'Tusk', the first record in history to cross the million dollar threshold in production costs, was Fleetwood Mac's critically acclaimed, commercially disappointing 1979 double album. This book is an in-depth look at one of the most unusual records ever released by a major rock band.
After Rumours became the best-selling single album of all-time, Fleetwood Mac asked Warner Brothers Records to buy them a studio (the label refused, costing both Warner Brothers and the band significant cash in the long run) and then handed the reins to their guitarist and resident perfectionist Lindsey Buckingham. "You know," Buckingham said, "we had this ridiculous success with Rumours. We were poised to do another album, and I guess because the axiom 'If it works, run it into the ground' was prevalent then, we were probably poised to do Rumours II. I don't know how you do that, but somehow my light bulb that went off was, 'Let's just not do that. Let's very pointedly not do that.' "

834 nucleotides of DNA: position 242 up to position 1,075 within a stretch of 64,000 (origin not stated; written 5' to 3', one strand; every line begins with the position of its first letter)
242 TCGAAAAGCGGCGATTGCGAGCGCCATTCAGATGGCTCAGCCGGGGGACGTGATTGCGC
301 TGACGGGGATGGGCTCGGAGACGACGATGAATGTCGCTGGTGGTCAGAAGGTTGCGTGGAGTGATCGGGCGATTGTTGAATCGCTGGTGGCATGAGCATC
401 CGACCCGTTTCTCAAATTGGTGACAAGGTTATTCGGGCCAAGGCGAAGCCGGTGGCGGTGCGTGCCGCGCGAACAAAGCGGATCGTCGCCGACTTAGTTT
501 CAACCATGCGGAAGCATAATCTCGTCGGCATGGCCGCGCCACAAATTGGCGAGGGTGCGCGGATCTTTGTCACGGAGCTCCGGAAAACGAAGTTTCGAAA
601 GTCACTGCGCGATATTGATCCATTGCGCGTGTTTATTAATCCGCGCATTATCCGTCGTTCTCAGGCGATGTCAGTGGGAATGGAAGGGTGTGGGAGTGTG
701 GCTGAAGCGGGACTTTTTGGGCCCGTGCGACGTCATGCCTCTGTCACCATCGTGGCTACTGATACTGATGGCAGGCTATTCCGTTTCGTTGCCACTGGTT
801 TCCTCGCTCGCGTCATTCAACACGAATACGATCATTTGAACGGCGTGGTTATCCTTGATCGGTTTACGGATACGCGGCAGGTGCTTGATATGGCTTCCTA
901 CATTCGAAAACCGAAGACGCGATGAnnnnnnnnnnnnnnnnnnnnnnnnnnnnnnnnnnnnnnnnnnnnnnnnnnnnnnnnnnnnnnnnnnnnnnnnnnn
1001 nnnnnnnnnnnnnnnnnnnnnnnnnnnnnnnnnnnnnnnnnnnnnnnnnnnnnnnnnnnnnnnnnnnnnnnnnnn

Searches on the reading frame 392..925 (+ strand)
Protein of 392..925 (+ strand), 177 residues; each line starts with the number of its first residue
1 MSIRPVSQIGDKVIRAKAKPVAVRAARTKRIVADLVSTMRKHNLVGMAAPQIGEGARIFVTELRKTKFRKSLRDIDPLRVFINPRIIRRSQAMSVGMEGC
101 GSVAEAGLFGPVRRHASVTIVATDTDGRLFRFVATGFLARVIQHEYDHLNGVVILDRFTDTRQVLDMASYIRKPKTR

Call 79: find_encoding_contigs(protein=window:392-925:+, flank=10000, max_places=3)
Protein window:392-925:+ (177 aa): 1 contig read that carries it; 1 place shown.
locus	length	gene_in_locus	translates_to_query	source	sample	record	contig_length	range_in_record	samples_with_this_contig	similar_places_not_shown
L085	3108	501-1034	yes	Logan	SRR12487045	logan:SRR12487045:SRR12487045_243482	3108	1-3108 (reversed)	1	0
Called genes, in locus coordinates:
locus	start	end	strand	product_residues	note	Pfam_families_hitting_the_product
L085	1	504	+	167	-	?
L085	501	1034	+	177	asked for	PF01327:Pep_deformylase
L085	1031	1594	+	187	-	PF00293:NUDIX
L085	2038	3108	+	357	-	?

Here, Rob Trucks talks to Lindsey Buckingham, as well as members of Animal Collective, Camper Van Beethoven, the New Pornographers, Wolf Parade, and the USC Trojan marching band in order to chart both the story and the impact of an album born of personal obsession and a stubborn unwillingness to compromise.
This book is an in-depth look at one of the most unusual records ever released by a major rock band.